A high-pressure system hovering over the country could generate record temperatures during the next few days, the Central Weather Bureau said yesterday.
Monday was the hottest day of the year so far, with a high of 37.8℃ recorded in Taipei. According to the bureau, it was also the sixth highest temperature ever recorded in Taiwan.
The record was set on July 31, 1921, at 38.6℃. Other hot years were 1976 (38.2℃), 1998 (38.1℃ and 37.9℃) and 1950 (38.0℃).
On Monday and yesterday, average temperatures in various parts of Taiwan exceeded 34℃. Yesterday afternoon, the temperature in Taipei City reached 37.7℃.
Weather forecasters said yesterday that the temperature could keep climbing in the next few days.
Officials said heat emitted from air conditioners and cars would make it hotter in crowded cities, particularly Taipei, which is located in a basin.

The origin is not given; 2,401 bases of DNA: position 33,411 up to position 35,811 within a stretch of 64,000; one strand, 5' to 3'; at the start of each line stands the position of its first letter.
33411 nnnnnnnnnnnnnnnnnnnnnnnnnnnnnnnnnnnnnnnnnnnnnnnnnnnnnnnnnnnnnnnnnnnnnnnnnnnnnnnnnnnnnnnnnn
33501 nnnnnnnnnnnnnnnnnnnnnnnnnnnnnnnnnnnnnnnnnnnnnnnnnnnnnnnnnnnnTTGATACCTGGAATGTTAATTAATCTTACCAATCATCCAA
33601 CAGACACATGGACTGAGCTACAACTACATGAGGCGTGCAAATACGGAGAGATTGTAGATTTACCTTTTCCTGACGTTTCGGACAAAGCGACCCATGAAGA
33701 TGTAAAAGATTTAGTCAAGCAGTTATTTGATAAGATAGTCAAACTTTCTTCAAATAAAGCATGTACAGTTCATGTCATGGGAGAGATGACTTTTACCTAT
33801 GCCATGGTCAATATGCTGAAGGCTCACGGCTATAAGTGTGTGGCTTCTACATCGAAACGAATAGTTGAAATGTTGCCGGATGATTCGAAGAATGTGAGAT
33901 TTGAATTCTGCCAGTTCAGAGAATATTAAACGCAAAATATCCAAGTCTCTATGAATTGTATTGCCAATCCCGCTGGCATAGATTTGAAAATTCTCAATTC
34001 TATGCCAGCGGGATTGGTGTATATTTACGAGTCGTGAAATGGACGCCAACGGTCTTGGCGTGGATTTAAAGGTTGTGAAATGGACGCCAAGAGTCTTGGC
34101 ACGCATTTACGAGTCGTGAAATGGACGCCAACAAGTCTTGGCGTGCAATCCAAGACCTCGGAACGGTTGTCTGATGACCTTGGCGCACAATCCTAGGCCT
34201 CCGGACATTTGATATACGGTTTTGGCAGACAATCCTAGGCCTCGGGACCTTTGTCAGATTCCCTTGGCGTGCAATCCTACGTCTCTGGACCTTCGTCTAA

Weather forecasters said that after Friday, afternoon showers in central and southern Taiwan could be expected as the high-pressure system weakens.
While people crank up their air conditioners in search of relief from the heat, state-run Taiwan Power Company came under fire for charging consumers higher rates during the summer.
Household users are charged higher rates from June to September. The summer rates are calculated depending on consumption and are between 1.1 times to 1.27 times rates at other times of the year.
Consumer groups have been pressing for Taipower to change the way it charges customers during the summer.
They have suggested the company introduce penalty rates for high consumption and offer off-peak rates to household consumers.
Only industry users are currently offered off-peak rates in the evening.